Johnson played 47 minutes, scored 42 points, pulled down 15 rebounds and had seven assists as the Lakers won their second championship ever with a 123-107 victory.
There was a baby skyhook against Boston several years later that sealed another Lakers title.
I’m sorry running the Lakers wasn’t as fulfilling and fun as Johnson thought it would be. I wish him happiness in the future, knowing he will find it back on television somewhere where the spotlight will be on him and people will be interested in what he has to say.
He just picked the wrong time to do it this week. And it made him look every bit as bad as the Lakers.
STILL ROLLING: It seems like only a catastrophic injury or complacency can slow down the Dodgers on their way to a seventh straight National League West championship and a third straight World Series appearance.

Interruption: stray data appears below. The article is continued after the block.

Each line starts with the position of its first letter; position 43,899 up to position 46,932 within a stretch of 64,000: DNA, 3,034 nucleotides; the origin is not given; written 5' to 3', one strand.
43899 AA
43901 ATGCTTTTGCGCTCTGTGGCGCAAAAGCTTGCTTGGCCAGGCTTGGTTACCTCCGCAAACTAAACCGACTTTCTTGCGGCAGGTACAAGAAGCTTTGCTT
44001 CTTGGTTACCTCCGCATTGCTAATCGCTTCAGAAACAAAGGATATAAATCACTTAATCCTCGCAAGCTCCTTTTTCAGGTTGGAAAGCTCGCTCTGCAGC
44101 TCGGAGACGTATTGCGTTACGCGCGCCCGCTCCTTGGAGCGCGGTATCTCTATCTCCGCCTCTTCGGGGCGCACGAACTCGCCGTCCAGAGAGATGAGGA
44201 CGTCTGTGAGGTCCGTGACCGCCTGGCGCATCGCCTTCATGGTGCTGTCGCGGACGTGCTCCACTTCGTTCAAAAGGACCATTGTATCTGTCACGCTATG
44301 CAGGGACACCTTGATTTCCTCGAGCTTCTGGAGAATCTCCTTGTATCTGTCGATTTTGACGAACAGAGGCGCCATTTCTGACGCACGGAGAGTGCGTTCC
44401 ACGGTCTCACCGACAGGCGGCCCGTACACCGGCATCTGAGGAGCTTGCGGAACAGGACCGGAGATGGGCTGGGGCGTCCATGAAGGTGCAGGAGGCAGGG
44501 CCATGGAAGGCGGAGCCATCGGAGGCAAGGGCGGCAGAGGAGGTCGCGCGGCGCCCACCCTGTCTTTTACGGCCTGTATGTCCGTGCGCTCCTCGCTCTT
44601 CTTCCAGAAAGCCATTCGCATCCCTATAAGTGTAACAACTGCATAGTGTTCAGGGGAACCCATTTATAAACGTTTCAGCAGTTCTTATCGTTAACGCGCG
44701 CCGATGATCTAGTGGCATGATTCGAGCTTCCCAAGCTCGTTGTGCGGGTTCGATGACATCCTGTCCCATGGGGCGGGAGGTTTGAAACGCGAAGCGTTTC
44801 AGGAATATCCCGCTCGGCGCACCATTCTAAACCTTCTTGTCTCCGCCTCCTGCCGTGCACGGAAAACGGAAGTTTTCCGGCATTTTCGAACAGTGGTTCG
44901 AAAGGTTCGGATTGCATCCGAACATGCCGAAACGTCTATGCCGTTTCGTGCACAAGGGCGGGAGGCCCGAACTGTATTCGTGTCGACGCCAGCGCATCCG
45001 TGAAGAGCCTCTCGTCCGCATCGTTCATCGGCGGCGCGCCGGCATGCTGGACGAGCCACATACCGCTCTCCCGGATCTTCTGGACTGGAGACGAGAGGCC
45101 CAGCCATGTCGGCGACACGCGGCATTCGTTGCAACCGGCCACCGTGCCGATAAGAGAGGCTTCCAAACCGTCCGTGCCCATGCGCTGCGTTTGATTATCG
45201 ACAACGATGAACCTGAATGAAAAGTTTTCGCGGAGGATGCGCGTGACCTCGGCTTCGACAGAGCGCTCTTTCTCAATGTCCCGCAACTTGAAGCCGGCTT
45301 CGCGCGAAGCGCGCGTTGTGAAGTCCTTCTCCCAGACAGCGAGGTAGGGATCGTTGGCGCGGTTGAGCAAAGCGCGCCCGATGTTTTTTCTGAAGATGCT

The Dodgers are 32-17, leading the West by seven games. Only one team, the Houston Astros, has won more games.
The Dodgers are doing it with steady starting pitching and a powerful lineup, which have been good enough to overcome a bullpen that can be shaky at times.
One thing the Dodgers are good at is winning series. So far they have played 16 series against other teams. The Dodgers have won 10 of those series, lost five and tied one when they split a four-game series at Dodger Stadium against the Washington Nationals earlier this month. If there is something to be concerned about, it’s that the Dodgers are 5-1 in series against National League West division opponents and 4-5 against teams from other divisions.
The Dodgers’ low point of the season came in April after they lost six straight games, four to the St. Louis Cardinals and two to the Milwaukee Brewers.
The skid left the Dodgers at 8-8. Since then they are 24-9.